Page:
The "stator" is shown in green and blue, and contains a circular arrangement of eight magnets fit into slots around the periphery of a central cavity. In that cavity spins the "rotor", with four magnets around its circumference. The stator and rotor are connected by two bearings, seen in orange -- the weak links that, according to Sean, put an end to the demo.I'm beginning to think that Steorn is a game publisher, or some other kind of company that is doing all this as a publicity stunt. Link
Some of this detail is conjecture, given the quality of the photos that the design is drawn from. The design resembles a variation of a classic magnet motor, a recurring motif among attempts to create perpetual motion machines. A magnet motor cannot generate more energy than is put into it because, due to the way magnetic fields work, there will either be a stable state where the rotor is being pushed in one direction just as strongly as it is being pushed in the other direction, or else the operation of the motor will progressively weaken the magnets themselves until the spinning stops. If Orbo does work, then it's doing something very unusual with the configuration of magnets, perhaps (according to Sean) somehow taking advantage of the time variance involved in the effect of magnetic viscosity.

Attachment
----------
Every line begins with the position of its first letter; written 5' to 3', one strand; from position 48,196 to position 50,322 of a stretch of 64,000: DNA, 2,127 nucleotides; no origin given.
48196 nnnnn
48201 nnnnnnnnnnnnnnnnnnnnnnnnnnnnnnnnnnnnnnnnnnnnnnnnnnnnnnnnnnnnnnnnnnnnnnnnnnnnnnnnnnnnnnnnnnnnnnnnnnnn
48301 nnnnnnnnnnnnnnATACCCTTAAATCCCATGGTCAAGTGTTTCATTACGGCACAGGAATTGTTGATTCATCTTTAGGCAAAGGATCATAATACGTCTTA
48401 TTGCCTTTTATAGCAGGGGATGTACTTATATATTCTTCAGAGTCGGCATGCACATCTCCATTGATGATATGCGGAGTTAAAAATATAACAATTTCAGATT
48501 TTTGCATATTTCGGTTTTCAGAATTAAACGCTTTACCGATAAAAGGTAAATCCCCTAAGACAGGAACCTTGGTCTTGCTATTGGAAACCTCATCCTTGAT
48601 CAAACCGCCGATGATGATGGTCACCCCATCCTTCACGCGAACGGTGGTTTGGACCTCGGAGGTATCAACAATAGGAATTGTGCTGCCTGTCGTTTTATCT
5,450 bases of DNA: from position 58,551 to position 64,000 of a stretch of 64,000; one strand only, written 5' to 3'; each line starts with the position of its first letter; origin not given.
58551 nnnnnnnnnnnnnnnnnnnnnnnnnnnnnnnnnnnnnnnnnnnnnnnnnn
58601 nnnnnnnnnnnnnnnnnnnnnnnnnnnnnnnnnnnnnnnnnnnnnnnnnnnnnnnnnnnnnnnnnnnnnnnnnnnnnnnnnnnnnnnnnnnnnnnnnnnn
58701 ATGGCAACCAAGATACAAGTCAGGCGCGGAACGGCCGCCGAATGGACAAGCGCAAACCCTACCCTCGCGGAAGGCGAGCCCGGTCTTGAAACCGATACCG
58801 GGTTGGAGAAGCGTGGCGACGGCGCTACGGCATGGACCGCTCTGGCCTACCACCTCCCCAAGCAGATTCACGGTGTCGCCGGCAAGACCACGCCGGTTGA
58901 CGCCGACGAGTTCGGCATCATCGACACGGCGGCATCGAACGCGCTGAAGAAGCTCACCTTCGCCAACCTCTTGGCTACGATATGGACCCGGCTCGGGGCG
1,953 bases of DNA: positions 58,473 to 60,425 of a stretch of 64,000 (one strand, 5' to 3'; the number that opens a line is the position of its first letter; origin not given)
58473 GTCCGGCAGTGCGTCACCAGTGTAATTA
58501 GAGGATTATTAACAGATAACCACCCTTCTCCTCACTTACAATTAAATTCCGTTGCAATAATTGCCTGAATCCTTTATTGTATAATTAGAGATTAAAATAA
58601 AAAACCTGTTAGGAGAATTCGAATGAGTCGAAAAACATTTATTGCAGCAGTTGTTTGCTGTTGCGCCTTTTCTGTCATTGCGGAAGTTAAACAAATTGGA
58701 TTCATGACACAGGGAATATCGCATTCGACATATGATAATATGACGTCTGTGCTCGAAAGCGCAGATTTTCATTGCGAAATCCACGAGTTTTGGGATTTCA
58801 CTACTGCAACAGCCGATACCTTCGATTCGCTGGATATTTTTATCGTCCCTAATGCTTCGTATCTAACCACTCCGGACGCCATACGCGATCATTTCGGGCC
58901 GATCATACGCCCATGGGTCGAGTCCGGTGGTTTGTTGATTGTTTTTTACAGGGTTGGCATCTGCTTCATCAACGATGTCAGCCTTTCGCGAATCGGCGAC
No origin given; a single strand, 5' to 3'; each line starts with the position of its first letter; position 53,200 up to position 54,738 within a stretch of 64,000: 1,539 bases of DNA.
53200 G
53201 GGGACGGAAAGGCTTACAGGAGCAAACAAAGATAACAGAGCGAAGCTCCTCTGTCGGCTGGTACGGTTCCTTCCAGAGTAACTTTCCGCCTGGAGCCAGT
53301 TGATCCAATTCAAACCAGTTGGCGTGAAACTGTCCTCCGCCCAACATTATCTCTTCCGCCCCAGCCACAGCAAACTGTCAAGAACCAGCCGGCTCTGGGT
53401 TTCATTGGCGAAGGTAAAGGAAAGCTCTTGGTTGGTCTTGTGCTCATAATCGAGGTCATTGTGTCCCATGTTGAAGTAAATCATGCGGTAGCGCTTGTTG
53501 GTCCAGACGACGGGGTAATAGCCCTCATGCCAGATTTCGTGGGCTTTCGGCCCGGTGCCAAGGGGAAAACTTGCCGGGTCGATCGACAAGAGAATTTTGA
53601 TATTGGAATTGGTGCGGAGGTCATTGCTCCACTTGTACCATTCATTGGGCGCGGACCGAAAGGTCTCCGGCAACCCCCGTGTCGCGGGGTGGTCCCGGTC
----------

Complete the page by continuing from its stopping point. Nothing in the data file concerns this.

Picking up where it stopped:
Previously on Boing Boing:
• Video of Steorn CEO explaining why its perpetual motion device failed at demo
• Huffington Post on Steorn's "free energy"
• Steorn's "free energy machine" to be unveiled today
• More on "free energy" company
• Company claims to have generator with more than 100% efficiency